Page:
Pain can be a source of litter box aversion. Pain may interfere with positioning to urinate or defecate. Cats may then associate this pain with the litter box and, hence, avoid the box. Causes of pain may include infections, crystals, or tumors in the bladder; spine, hip or knee pain; overgrown toenails, colitis, or diarrhea. Constipation can be a common and painful affliction of our senior and geriatric cats. Symptoms of constipation are crying when defecating, blood in stool, or dry hard feces. Not having daily bowel movements could lead to a neurological condition called megacolon. The colon loses its ability to contract and pass feces. This results in the colon becoming big and flabby and full of large wide fecal balls that are extremely difficult or even impossible for the poor cat to pass. The solution is for your veterinarian to diagnose and treat the underlying physical problem that is causing pain. This is accomplished by performing a thorough physical exam, urinalysis, blood tests, and radiographs.

Supply adequate number of boxes (# cats + 1). Make sure to have boxes on each floor of your home. Elderly cats will often have difficulty navigating stairs and may be more urgent in their need to urinate or defecate. Try large plastic storage boxes for large cats. Try smaller/lower boxes for smaller/older cats. Make sure boxes are in quiet calm areas without foot traffic. Try hooded vs non-hooded boxes to see which your cat prefers. Clean boxes daily to minimize odor and make the box more attractive. Try different litter types-most cats prefer soft clumping litter but yours may prefer clay, crystals, or shredded pine. Try non-scented litters. The cat’s sense of smell is much more acute than ours and what smells pleasant to us may be overwhelming for our feline friends. Use a litter with activated carbon to help minimize odor. Consider using or not using a litter box liner. Add Cat Attract litter to litter box. This is a high quality clumping litter that contains natural herbs to attract your cat to the box. Cat Attract can be found in local pet stores.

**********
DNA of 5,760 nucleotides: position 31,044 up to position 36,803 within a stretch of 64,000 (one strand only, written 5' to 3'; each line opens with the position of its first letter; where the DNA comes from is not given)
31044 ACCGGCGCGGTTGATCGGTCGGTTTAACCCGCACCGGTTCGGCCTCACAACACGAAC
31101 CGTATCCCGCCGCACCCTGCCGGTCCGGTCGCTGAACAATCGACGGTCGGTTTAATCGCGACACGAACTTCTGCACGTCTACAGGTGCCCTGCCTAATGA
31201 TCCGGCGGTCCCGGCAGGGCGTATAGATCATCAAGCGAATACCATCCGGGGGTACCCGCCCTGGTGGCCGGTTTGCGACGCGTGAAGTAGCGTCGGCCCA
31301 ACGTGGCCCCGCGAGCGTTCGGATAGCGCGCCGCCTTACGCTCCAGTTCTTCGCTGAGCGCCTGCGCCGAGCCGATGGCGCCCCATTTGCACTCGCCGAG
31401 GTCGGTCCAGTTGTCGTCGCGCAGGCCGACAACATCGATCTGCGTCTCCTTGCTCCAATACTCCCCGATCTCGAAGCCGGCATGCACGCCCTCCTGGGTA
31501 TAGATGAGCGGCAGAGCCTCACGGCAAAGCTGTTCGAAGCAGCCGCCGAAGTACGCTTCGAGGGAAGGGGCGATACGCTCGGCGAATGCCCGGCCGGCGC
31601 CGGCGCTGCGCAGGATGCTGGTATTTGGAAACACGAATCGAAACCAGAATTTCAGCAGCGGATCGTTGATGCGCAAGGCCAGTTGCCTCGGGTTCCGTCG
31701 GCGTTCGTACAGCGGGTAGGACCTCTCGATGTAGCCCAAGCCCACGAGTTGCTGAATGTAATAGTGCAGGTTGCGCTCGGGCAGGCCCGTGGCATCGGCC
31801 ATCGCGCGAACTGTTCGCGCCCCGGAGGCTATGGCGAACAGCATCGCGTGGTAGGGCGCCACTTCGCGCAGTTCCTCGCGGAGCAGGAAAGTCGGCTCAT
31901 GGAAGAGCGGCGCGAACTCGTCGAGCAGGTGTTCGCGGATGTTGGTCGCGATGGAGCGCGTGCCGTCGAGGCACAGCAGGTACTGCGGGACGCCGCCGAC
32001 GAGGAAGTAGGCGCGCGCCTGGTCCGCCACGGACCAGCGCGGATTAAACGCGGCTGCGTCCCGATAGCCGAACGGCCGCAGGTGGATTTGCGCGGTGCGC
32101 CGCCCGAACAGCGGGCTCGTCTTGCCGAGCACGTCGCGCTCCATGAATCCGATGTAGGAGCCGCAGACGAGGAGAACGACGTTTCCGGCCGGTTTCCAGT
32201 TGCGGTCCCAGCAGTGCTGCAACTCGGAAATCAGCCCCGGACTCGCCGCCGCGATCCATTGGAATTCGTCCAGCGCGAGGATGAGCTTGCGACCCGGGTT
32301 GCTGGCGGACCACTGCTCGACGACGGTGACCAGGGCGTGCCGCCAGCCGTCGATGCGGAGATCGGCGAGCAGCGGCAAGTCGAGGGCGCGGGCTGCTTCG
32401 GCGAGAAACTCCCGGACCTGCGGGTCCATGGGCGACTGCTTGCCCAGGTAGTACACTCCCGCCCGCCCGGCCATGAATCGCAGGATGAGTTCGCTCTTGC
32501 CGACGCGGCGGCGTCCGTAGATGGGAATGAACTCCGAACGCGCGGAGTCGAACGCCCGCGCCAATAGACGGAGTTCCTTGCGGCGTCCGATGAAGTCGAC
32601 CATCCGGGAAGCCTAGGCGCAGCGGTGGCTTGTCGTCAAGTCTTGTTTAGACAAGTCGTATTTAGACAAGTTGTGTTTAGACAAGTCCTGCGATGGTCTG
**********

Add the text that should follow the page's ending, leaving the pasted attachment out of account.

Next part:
Decrease stress in your household by using Feliway. This is a diffuser that will dispense feline pheromones into the air to calm your cat. Feliway creates “good zones” in the home and cats tend not to soil these “good zones”. Feliway is also helpful to those cats who overgroom and can decrease fighting among cats. Bach flowers such as Rescue Remedy can decrease stress and anxiety. The Bach flower Walnut can be helpful in decreasing stress due to a new home or new pet or person. Honeysuckle can be helpful if your cat may be mourning the loss of a previous owner or home or pet.

Treat soiled areas in your home with a stain removal and odor neutralizer product such as Zero Odor (914-764-1566) or Vet Solutions (sold thru vets). If treating carpeted areas remember to treat the carpet pad as well. Inspect your cat’s feet to make sure clumping litter is not getting stuck between toes and foot pads. This results in infection and pain and can cause your cat to avoid the box.
All parts of the above treatment program as well as your vet’s recommendations must be followed in order to have success in treating litter box aversion. The prognosis is worse if a stressor cannot be removed, if duration of the problem is longer than 1 month, and if there are many cats in the household. A real partnership between pet owner and veterinarian is needed to overcome inappropriate elimination problems in our feline friends. Patience, love, dedication, and knowledge are all essential in helping these cats become better pets.

Dr. Teresa Garden is chief veterinarian/owner of Animal Health & Healing, a full-service holistic and conventional veterinary practice in the Maplewood/Richmond Heights area. 314-781-1738.